and yaw rate are displayed in the top area of this section. The measured wave height is displayed on the bottom area of this section. 4.3 Ship operability estimation program
The Ship Operability Estimation Program implements the criteria checking defined in Section 2. Based on the estimated spectrum parameter it constructs a JONSWAP spectrum and computes the necessary quantities previously defined. Contrary to the remainder of the system, this tool is not part of the LABVIEW en vironment (see Fig. 2), but is rather a .net standalone application. The communication with the Main Program is done through continuously updated input and output files. In Figure 4 the architecture of this application is presented, where it can be seen the inclusion of a parametric rolling occurrence check. This check has yet to be correctly implemented, although the logic has already been set to work. It consists on a query which is done to a database of simulations/ tests done on the particular vessel for which the occurrence of this phenomenon is likely to be expected. These simulations/tests are not yet available and this fact constitutes the cause to which this subject is not discussed further in this paper. 5 EXPERIMENTAL PLATFORM
The DSS prototype has been installed on a Ro-Ro ship with Lpp = 214.0 m and B = 32.0 m. Another prototype is currently being set up on a container vessel with Lpp = 117.6 m and B = 20.2 m. The system has been put to work on the Ro-Ro ship and it has been collecting data from the motions and calculations results. Once enough
data have been collected the same will then be used to calibrate and validate the system. In this section, a brief presentation of the individual components of the experimental platform and its operating logic is carried out. 5.1 Functional structure
Considering the assigned tasks, the DSS can be divided into three main sub-systems: Motion monitoring sub-system, Stress monitoring sub-system and Wave condition monitoring sub-system. The main objective of the Motion monitoring sub-system is to evaluate the vessel motions on the seaway. It consists of the midship accelerometer, the midship angular rate sensor, and the inclinometer. The sensor locations are presented in Figure 5. The accelerometer measures the surge, sway, and heave accelerations. The angular rate sensor measures the yaw angular velocity and the inclinometer measures the roll and pitch angles. The purpose of the Stress monitoring sub-system is to evaluate the hull stress condition. It consists of four strain gauges that are oriented: Two strain gauges located starboard and portside of the midship and two strain gauges located fore and aft of starboard. The strain gauges locations are also presented in Figure 5. The function of the Wave condition monitoring sub-system is to evaluate the wave spectrum. It consists of the wave height measurement sensor and the bow accelerometer. Their locations are shown in Figure 5. The bow mounted, down-looking, wave measurement sensor measures the relative wave height and the bow accelerometer compensates for the vessel motions. 5.2 Hardware structure The hardware structure, shown in Figure 6, mainly consists of the real-time digital data acquisition system (DAQ), sensors, computers and power supply units. It is composed of the following units: Laptop computer with external hard-drive, Desktop computer, GPS unit, sensors, Compact-RIO and EtherCAT, Ethernet switch and Power suppliers. 5.2.1 Laptop computer The laptop computer acts as the main control equipment of the system. There are three software components that run on the laptop: User Interface, Main Program and Ship Operability Assessment Program. The first two are coded with LABVIEW, whereas the third is a standalone .net application developed in C#. An external hard-drive, with the purpose of saving real-time data for further analysis, and the GPS unit, are both connected directly to the laptop.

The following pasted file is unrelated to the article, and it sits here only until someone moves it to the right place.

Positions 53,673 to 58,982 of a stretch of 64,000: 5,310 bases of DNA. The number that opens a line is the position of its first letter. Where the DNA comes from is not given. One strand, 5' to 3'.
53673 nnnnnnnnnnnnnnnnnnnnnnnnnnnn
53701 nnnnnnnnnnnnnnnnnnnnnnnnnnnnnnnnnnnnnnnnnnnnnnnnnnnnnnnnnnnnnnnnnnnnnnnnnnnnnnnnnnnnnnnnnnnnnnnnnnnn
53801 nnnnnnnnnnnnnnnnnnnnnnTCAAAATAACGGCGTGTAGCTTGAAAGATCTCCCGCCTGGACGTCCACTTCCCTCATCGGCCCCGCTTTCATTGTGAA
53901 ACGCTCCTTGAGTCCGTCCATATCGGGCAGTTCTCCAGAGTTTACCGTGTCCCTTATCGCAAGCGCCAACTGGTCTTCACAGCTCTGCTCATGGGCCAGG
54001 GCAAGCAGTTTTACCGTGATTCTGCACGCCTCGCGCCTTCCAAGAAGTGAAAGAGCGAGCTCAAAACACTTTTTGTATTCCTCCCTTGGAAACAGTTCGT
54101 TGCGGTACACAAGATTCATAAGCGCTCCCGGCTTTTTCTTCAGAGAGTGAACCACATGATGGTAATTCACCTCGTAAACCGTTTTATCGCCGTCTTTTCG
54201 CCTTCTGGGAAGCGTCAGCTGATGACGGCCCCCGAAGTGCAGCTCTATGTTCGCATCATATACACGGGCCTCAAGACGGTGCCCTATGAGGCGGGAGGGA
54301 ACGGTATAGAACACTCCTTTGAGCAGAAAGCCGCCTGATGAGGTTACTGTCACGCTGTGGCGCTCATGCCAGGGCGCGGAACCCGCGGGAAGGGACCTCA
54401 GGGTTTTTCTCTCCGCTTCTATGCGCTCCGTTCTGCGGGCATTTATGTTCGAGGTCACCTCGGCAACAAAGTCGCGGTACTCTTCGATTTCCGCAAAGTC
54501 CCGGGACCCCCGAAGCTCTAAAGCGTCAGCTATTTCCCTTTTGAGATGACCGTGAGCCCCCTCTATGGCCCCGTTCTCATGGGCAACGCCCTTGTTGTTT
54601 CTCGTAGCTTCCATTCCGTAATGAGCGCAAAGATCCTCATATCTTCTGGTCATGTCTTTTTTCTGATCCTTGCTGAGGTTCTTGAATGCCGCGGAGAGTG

5.2.2 Desktop computer The desktop computer runs the LABVIEW realtime operating system which enables high-speed calculation for Kalman filter based wave spectrum estimation. The inputs to the wave spectrum estimation program are the motion related sensor measurements (midship accelerometers,